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October 17, 2014

5 Internet of Things home hacks

Following news that Spanish researchers exposed flaws in power smart meters we look at other examples of IOT hacks on the home front


Smart meters cause blackouts

Smart meters installed in millions of homes across Spain contain vulnerabilities that could allow hackers to cause blackouts and tamper with meter readings.

Cyber security experts said by identifying flawed code in reprogrammable memory chips it was able to insert malicious worms that could cause widespread blackouts and shut down power supplies to households.

Once they broke through the first level of security, they were able to take full control of the box, switching its unique ID to impersonate other customer boxes or using the meter itself as a weapon for launching attacks against the power network.

"Oh wait? We can do this? We were really scared," researcher Vazquez Vidal said. "We started thinking about the impact this could have. What happens if someone wants to attack an entire country?"

The same researchers last year also uncovered vulnerabilities in computer chips found in automobiles, which they claimed could be used to cause crashes.

The researchers did not identify which of the three major utility companies in Spain had rolled out the faulty meters.

Hacked Light bulb

Security firm Context exposed a critical vulnerability in an LED light bulb.

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It said by gaining access into bulb manufacturer LIFX’s Wi-Fi enabled master bulb, it was able capture and decrypt its network configurations.

The researchers, which found vulnerabilities in other internet connected devices, such as home storage systems, printers and baby monitors, accessed the firmware by examining the device’s embedded microcontrollers to identify the encryption mechanism in use.

They then were able to monitor packets on the mesh network and identify the specific packets, which shared the encrypted network configuration among the bulbs.

Michael Jordon, research director at Context: "Hacking into the light bulb was certainly not trivial but would be within the capabilities of experienced cyber criminals.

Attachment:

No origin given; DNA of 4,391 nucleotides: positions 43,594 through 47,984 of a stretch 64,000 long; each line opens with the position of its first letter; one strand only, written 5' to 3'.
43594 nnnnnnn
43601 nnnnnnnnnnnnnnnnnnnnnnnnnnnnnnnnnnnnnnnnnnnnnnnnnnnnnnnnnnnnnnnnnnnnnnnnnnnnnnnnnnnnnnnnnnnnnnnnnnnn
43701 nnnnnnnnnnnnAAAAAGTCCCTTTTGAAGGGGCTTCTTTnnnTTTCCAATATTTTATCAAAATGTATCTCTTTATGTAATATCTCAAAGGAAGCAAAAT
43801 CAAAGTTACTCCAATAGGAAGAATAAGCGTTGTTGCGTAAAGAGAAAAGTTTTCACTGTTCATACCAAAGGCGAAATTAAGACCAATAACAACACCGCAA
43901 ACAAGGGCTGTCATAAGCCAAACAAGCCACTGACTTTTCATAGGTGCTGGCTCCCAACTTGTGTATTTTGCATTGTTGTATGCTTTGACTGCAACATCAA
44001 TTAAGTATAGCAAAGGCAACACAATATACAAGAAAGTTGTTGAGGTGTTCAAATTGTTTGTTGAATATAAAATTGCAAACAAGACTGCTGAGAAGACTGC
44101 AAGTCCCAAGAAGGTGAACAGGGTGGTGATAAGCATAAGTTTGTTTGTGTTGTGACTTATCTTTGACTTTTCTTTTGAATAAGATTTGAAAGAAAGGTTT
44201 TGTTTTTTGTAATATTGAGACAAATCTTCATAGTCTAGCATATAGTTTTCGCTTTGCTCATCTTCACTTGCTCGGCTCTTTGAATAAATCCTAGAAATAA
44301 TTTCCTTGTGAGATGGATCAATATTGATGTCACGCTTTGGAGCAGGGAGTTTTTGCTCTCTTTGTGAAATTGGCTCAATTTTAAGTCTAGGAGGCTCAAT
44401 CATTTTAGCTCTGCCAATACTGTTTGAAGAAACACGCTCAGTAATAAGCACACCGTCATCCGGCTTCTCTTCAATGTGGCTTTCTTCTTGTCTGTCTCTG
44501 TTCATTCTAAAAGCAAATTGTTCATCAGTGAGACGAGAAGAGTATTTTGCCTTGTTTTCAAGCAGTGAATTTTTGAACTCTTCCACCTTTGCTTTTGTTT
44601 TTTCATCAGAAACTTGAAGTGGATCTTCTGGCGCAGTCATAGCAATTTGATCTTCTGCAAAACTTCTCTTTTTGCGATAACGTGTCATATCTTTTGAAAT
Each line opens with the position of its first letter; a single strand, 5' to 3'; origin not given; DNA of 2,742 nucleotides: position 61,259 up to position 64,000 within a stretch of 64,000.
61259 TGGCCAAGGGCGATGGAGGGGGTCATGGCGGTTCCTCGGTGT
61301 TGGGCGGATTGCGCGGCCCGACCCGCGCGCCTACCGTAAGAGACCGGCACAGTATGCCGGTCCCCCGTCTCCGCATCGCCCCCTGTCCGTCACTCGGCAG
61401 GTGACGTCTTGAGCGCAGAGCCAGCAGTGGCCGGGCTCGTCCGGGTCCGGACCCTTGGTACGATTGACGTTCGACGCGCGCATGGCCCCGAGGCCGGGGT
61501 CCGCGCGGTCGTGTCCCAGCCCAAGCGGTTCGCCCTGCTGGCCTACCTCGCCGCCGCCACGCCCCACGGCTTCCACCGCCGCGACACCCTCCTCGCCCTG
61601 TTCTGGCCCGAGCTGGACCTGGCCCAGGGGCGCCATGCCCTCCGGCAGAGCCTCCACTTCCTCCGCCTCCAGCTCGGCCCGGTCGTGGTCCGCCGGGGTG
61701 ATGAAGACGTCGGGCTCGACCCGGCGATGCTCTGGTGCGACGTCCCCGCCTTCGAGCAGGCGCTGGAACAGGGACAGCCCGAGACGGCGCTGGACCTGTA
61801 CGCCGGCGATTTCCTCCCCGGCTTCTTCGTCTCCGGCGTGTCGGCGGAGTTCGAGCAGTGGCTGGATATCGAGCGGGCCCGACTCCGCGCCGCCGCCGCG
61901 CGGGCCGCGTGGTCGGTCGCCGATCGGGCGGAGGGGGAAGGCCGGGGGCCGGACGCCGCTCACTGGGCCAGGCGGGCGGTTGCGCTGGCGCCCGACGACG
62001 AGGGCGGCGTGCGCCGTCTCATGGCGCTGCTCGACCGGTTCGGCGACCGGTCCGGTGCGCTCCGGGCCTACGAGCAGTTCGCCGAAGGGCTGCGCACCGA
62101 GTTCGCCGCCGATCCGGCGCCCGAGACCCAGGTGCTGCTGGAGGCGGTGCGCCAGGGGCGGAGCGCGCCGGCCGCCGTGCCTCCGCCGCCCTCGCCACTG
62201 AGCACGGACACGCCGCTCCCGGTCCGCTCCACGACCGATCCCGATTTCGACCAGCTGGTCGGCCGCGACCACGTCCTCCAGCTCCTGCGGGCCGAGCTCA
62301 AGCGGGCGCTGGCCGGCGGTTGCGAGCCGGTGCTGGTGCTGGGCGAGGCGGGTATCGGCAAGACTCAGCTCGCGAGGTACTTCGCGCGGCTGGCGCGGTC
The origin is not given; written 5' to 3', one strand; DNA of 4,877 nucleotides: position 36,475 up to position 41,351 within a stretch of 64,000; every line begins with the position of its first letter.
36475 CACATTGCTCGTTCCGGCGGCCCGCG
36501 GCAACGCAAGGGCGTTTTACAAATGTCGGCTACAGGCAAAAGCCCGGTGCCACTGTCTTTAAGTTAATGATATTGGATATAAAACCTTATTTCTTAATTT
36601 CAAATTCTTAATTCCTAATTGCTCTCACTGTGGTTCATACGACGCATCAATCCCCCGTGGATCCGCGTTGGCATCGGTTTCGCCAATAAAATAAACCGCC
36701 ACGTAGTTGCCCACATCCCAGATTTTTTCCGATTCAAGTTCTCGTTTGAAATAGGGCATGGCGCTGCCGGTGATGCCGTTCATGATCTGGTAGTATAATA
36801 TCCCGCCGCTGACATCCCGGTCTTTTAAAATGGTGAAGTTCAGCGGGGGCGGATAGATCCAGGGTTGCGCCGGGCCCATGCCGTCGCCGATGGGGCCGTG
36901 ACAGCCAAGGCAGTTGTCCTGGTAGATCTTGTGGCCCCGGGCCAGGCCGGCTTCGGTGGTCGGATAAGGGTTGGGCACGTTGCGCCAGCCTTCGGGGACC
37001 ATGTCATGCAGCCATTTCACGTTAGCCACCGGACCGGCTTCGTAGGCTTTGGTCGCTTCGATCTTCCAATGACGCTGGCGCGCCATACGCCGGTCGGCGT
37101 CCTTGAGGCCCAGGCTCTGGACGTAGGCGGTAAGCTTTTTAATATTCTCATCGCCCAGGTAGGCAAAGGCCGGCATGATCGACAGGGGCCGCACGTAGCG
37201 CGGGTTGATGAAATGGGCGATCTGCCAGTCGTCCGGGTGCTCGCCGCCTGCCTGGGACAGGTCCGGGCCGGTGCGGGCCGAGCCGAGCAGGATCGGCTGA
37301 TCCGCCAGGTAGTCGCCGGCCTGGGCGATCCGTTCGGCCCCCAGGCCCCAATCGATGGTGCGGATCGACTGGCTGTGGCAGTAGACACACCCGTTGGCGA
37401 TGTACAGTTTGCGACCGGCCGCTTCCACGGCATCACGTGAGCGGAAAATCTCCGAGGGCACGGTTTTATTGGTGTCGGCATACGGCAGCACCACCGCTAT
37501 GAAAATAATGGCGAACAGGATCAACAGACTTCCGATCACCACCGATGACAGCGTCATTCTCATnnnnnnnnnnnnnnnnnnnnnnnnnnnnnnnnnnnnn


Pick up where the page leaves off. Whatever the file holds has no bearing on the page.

"In some cases, these vulnerabilities can be overcome relatively quickly and easily as demonstrated by working with the LIFX developers. In other cases the vulnerabilities are fundamental to the design of the products.

Screaming baby monitor

An Ohio couple heard an unknown voice cursing in the bedroom of their baby daughter after a hacker took control of their camera-enabled monitor.

When the Gilbert family entered the room, the voice cursed them as well, according to an account on ABC News in August 2014.

The family had been using Foscam’s wireless web camera, which called their daughter an "effing moron," and told her, "wake up you little slut."

Marc Gilbert, father of the child said he had taken basic security precautions, including passwords for his router and the baby-stalking IP cam, as well as having a firewall enabled.

Cable Box terrorises grandmother

A grandmother from the US city of Indianapolis was threatened with vulgar and graphic messages on her TV after a hacker broke into her AT&T cable box.

As WXIN Fox 59 reported in March 2014, Alana Meeks claimed that harassing and personal messages started appearing on her two TV screens.

In a statement, AT&T said: "We take security seriously and we are working with the customer to determine the cause and remedy of the situation."

Spam in fridge

A California-based security group discovered the first fridge to send out spam in January 2014.

Proofpoint said the fridge was one of more than 100,000 devices such as smart TV sets, computers and multimedia centres that hackers broke into.

They then used the devices to send more than 750,000 malicious emails to businesses and people around the world.

The attack is thought to have taken place between 23 December 2013 and 6 January this year, the security firm said in a statement.

75% of the emails were sent by computers, while the rest were sent by hacked home appliances.


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